Last week, many folks and cultures in the northern hemisphere celebrated Bealtainne (or Beltane) a cross-quarter day marking the halfway point between equinoxes and solstices. This day is celebrated with festivities revolving around fire and gratitude, fertility, play, the moving of cattle, renewing protections and recognizing that we share our world with those that we cannot – or just may not – see. In Ireland, the entire month of May is known as Bealtainne, a time when the veil is said to be thin, just like this holiday’s opposite and corresponding cross-quarter day, Samhain (Halloween). We find ourselves surrounded by flowers in bloom and the bounty of the earth rising up. It seems like life is swelling all around us, waiting to serve us the most delightful, desirable of natural gifts, including those that may be lying dormant within ourselves.

“Those like me and those like you, we commune with the Great Provider. She gives us the seeds of abundance, and we grow them in our garden.”

The Great Provider. But what does she ask for in return? What are her demands? What fills her belly to bursting, only to be renewed again and again and again with simply the wave of a hand?

“The air is swirling with abundance. One need only reach out and pluck it.”

The month of May is primarily spent in the earthly realms of Taurus, a sign associated with Venus, and of course, the third card in the major arcana of the tarot – The Empress. The Great Mother, from which all nurturing and love and bounty flow. She is the epitome of all things feminine, all things beauty, all things gentle and natural and yet, powerful. But not all mothers are nurturing and loving. Not all mothers offer support and care and love. What happens when the essence of The Empress becomes tainted, infected with the scourge of the world? Gnarled and twisted and blackened, her throne becomes not one of life but one of carnage, for her abundance bleeds and screams and gnaws and claws and… lingers. Staying with you for far longer than you’d like, its hooks plunged deep into your flesh, so deep that maggots find respite there. They feed and feast on any semblance of joy you have left. They suck you dry, ingesting the last whisps of your life force. This is the mother that takes and squanders and projects and devours. This is the toxic mother, and if you’re not careful, she’ll eat you whole. She’ll show you her version of abundance – rot and decay and putrid stinking death. It’s murder and compost. It’s her savage offering to herself.

“There are things here, bad things…There are souls trapped in this house, or under it.”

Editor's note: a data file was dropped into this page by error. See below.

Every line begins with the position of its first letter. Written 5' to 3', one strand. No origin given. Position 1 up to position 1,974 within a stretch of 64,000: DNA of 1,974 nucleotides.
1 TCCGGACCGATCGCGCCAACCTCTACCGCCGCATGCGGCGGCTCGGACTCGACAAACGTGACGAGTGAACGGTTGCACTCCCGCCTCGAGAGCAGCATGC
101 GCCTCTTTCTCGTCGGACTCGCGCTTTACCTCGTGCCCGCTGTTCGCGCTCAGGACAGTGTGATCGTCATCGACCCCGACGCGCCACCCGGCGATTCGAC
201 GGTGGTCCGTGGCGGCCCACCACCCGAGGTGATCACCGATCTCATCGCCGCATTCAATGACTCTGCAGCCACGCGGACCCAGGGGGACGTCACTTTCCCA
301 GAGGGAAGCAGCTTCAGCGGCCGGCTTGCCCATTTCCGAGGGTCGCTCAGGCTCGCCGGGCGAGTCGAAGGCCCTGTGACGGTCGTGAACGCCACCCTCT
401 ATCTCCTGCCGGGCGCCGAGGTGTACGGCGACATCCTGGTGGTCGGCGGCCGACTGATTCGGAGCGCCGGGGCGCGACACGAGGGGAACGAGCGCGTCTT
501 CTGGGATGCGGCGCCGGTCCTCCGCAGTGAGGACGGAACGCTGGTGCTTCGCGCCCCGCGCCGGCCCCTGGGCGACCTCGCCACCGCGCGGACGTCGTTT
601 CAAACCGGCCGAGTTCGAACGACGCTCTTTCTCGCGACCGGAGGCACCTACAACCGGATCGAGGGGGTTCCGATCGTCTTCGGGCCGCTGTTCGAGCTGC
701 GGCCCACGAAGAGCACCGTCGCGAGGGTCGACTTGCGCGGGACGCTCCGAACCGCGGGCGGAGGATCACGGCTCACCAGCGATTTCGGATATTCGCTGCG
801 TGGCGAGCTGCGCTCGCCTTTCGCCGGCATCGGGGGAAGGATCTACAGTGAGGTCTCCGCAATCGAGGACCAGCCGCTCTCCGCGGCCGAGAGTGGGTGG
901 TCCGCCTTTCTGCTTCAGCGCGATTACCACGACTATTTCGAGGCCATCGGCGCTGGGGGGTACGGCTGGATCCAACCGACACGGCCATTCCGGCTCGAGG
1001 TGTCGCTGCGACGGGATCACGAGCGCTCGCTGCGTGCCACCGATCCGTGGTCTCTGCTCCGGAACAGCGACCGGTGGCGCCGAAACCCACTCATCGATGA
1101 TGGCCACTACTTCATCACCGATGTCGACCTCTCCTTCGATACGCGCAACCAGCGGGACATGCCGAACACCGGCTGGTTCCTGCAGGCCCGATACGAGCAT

Gretel dreams of children trapped behind the mirrors, their screams reverberating even into waking hours. She begins to lose her sense of reality, seeing visions during the day – an ability she’s always had that has become amplified since staying with the woman at the edge of the wood. She sees dirty sheets covering rigid bodies with dirty feet. Blood begins to swell and spread, secrets spilling through the secret shrouds. What do spirits sound like when they speak? What messages from the deep rise to preserve our keep? 

“Finders keepers.”

And then, Hansel disappears. The woman tells Gretel not to worry, that it might be a gift – a blessing. Hansel wasn’t her responsibility. He was just weighing her down, holding her back. She had her own gifts to tend to, to nurture and her own power to grow. For a few days, she teaches Gretel of the power that resides within her. She shows her how to manipulate, how to control. She shows her what she’s capable of – if she chooses to accept it.

It’s already inside of you. You can either stay asleep to it… or let it wake up.”

Gretel makes many choices in the house at the hedge. She flexes senses and abilities she’d only grazed before. She digs deep within her wellspring of power to decide which fires to feed and which to starve. She also decides how to feed them. And with whom. With these decisions come liberation and a new path forward, a sense of self and possibility and promise and… fear. Because we all fear the power within us. We fear our greatness. We fear our ability to take up space and establish sovereignty on this Earth. We fear what we’re capable of, what we’ll do with this force of nature we know we are, that we know we could become. As she commands the tallest trees to bend to her will, she feels her energy swell; Her abilities are limitless. As she gazes at her hands, she sees the growing black enveloping her fingers. Apprehension dances behind her eyes as she embarks on this next phase of her journey – the story she gets to craft, to edit, to continue – or to burn.

“I have my own power to nurture. I’ll help it to grow and trust that I’ll know what to do with it. I know that the choice is mine. I could feed it darkness, or give it plenty of light.”

Which Empress will you become? What will you choose? When reaching the crossroads, which path will call to you? Will you heed it? What would you give for what you desire? What does abundance mean to you, and how will you cultivate it? As you sit with your decks, keep these questions in mind. Let them inspire you to create your own tarot prompts for May, for Bealtainne, and draft your intentions for the upcoming New Moon in Taurus on May 7th. This time is extra potent for divination, communion and connection with the unseen but oh-so-present. Just remember, be respectful, bring offerings (which could just be you showing up) and give gratitude to the stable, sturdy ground beneath your feet. Know that you’re supported, and remember, you can ask for support at any time. Just don’t demand it because the good folk (the fae) really don’t like that, and they won’t hesitate to express their displeasure at the foolishness of us mere mortals. That being said, see you on the Full Moon!

Jillian Kristina
Jillian Kristina blends her love of horror and magic to facilitate healing from the real horrors in the world. Stephen King's movies and books raised her; magic and the occult molded and healed her. Find her on Instagram @root_down, on Twitter @RootDownTarot, and through her website